Severe ME patients have 1.7 broken copies of IDO2

Inara

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I have the elevated B6 finding as well. If your alkaline phosphatase (ALP or Alk Phos, aka tissue-nonspecific ALP or TNSALP) tends to run at the bottom of the normal range, like mine does, then it may be due to that.
Yes, that's what I concluded. My ALP is below normal. But why? I have no mutation in the ALPL gene that could reduce it's activity, so I guess there could be something else.

There's apparently a common genetic variation(s) in the ALPL
Do you know which one? Hypophosphatasia was ruled out, and the guys weren't interested in the slightest to look further although they're doing research.

But isn't it interesting to find several people here who have the same?

So the high B6 probably isn't reflecting an inability to use the B6. It's been shown in infants with actual frank hypophosphatasia and extremely elevated B6 levels due to deficient ALP that their tissue levels of B6 are actually pretty normal.
I've seen other publications (I can't now) where tissue B6 was not normal, but low. This seems to be the typical constellation in hypophosphatasia.

I can't even take 5mg of B6.
 

Inara

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This post is interesting. Perhaps those of us with low cortisol and low ALP pre-illness due to ALPL gene mutations have a double whammy that prevents utilization of B6 in cells.
I've just wondered if there is a connection between corticosteroid-binding deficiency (or alternatively, low cortisol) and ALP. So thanks! Gives a good starting point for a search.
 

Inara

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just quickly glancing at the abstract, it's referring to Intestinal ALP, which is a different isoform of ALP than the Tissue-nonspecific ALP (TNSALP) that I thought was primarily responsible for affecting blood levels of B6. (TNSALP is the isoform that's measured in routine blood labs.)
Are you sure about this? I remember that the common ALP test comprises all the ALP forms, and TNSALP is a special measurement that I encountered when hypophosphatasia was checked. (It's quite possible I misremember though, so just asking.)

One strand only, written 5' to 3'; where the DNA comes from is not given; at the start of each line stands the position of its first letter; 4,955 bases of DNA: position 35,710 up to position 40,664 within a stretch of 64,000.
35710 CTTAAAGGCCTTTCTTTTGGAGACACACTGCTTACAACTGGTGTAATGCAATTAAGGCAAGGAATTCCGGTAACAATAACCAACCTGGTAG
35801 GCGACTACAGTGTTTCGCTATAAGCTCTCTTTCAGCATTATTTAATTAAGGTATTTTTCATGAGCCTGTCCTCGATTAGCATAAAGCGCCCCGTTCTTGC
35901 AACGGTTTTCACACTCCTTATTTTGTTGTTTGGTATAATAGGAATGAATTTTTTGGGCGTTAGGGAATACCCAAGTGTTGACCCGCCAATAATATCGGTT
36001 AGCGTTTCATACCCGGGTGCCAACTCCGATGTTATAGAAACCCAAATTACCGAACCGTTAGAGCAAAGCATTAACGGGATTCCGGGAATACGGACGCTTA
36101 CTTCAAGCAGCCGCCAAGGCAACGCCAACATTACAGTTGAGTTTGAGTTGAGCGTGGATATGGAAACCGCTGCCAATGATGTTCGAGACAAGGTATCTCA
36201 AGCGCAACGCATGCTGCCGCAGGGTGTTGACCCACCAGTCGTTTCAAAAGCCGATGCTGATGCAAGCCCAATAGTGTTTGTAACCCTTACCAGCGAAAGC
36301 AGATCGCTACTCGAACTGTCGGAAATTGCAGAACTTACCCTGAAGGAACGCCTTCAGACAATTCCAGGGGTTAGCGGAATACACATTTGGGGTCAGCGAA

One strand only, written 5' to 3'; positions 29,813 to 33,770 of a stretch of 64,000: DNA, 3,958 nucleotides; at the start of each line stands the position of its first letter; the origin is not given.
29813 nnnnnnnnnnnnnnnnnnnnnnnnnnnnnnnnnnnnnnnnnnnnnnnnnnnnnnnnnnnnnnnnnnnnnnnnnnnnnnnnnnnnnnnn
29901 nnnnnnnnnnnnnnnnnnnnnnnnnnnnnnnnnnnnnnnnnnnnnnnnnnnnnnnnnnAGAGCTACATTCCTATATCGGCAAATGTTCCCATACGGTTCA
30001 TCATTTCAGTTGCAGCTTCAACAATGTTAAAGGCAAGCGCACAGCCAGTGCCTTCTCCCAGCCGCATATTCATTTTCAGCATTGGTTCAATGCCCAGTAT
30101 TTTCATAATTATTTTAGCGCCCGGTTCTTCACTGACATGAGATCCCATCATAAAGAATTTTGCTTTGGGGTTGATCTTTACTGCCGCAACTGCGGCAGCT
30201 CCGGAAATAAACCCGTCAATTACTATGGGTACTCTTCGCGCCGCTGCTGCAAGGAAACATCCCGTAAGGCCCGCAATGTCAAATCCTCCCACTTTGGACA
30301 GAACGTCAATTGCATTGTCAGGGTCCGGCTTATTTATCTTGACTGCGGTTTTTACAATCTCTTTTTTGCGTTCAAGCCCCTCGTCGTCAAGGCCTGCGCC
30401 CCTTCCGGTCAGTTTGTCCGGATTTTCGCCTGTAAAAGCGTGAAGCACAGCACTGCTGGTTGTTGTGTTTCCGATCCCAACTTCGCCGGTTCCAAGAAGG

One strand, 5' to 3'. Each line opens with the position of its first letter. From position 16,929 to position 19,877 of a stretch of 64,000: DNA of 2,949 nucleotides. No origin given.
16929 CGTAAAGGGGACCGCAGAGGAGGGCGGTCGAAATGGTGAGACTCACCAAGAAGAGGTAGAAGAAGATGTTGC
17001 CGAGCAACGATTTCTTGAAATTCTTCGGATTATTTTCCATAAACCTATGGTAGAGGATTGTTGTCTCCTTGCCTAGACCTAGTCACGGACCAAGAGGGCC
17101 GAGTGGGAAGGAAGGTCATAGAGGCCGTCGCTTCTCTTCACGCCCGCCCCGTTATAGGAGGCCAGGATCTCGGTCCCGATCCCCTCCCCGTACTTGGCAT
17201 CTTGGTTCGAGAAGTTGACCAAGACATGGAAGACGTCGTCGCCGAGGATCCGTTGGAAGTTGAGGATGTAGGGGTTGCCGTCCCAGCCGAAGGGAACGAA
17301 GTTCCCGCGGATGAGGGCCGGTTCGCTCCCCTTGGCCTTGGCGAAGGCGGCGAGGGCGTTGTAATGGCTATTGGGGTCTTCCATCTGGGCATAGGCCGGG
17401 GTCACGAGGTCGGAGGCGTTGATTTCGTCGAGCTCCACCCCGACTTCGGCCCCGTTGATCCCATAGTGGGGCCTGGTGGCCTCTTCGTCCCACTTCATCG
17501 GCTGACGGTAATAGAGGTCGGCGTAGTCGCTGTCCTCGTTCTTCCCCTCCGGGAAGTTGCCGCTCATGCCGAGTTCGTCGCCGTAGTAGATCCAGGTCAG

Definitely need to look at this in more detail.
I'll be quite interested, because I try to solve this riddle for a while. I even asked a "top endocrinologist" in Germany who had no idea, and it seems we've already come farther with understanding this than him.

I looked further into this and it is known that ACTH stimulates TNSALP at least in the adrenal gland and possibly elsewhere.
Do you maybe have a reference at hand? I'm collecting everything.
 

nandixon

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Yes, that's what I concluded. My ALP is below normal. But why? I have no mutation in the ALPL gene that could reduce it's activity, so I guess there could be something else.
Did you have the entire ALPL gene sequenced, either specifically or as a result of full genome sequencing, or did you do 23andMe?

Do you know which one? Hypophosphatasia was ruled out, and the guys weren't interested in the slightest to look further although they're doing research.
I was just making a supposition based on how common the elevated B6 (and perhaps the decreased ALP) finding appears to be. But after seeing that @wigglethemouse found that there are a very large number of presently known mutations in the ALPL gene it may be more likely that rather than there being one or two common SNPs there may be many less common ones that might have an effect. (I'm not sure if this gene might have copy number variant issues as well.)

And we're not talking here about SNPs that would actually cause outright hypophosphatasia but rather ones that would cause a relatively mild reduction in the function (or quantity) of the resulting enzyme, similar to the situation with the MTHFR SNPs, for example.

But isn't it interesting to find several people here who have the same?
Yes, assuming the increased B6 is not simply something that would be showing up more often if more of the healthy population were tested.

I've seen other publications (I can't now) where tissue B6 was not normal, but low. This seems to be the typical constellation in hypophosphatasia.
If you have a chance I’d like to see a reference that reports a different result than the one I cited. I'd have thought that if tissue levels of B6 were normal in the most severe forms of congenital hypophosphatasia with defects in ALPL that they'd most likely also be normal in other cases.

Are you sure about this? I remember that the common ALP test comprises all the ALP forms, and TNSALP is a special measurement that I encountered when hypophosphatasia was checked. (It's quite possible I misremember though, so just asking.)
Yes, you're right. I was thinking in the context of hypophosphatasia, where reduced serum ALP and increased B6 is a reflection of reduced TNSALP activity and not of intestinal ALP, for example. But what I said was wrong.

Do you maybe have a reference at hand? I'm collecting everything.
There are several that I haven't looked at more fully, but for example:

The histochemical activity of alkaline phosphatase (Al-Pase), the induction of which is one of the effects of ACTH on the adrenocortical cells...
https://www.ncbi.nlm.nih.gov/pubmed/204155/
These results suggest that ACTH releases alkaline phosphatase by activation of a phospholipase C.
https://www.ncbi.nlm.nih.gov/pubmed/15030184/
 
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Inara

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Did you have the entire ALPL gene sequenced, either specifically or as a result of full genome sequencing,
Yes, I had WGS, WES and the gene itself wasn't checked for hypophosphatasia. Nothing of significance.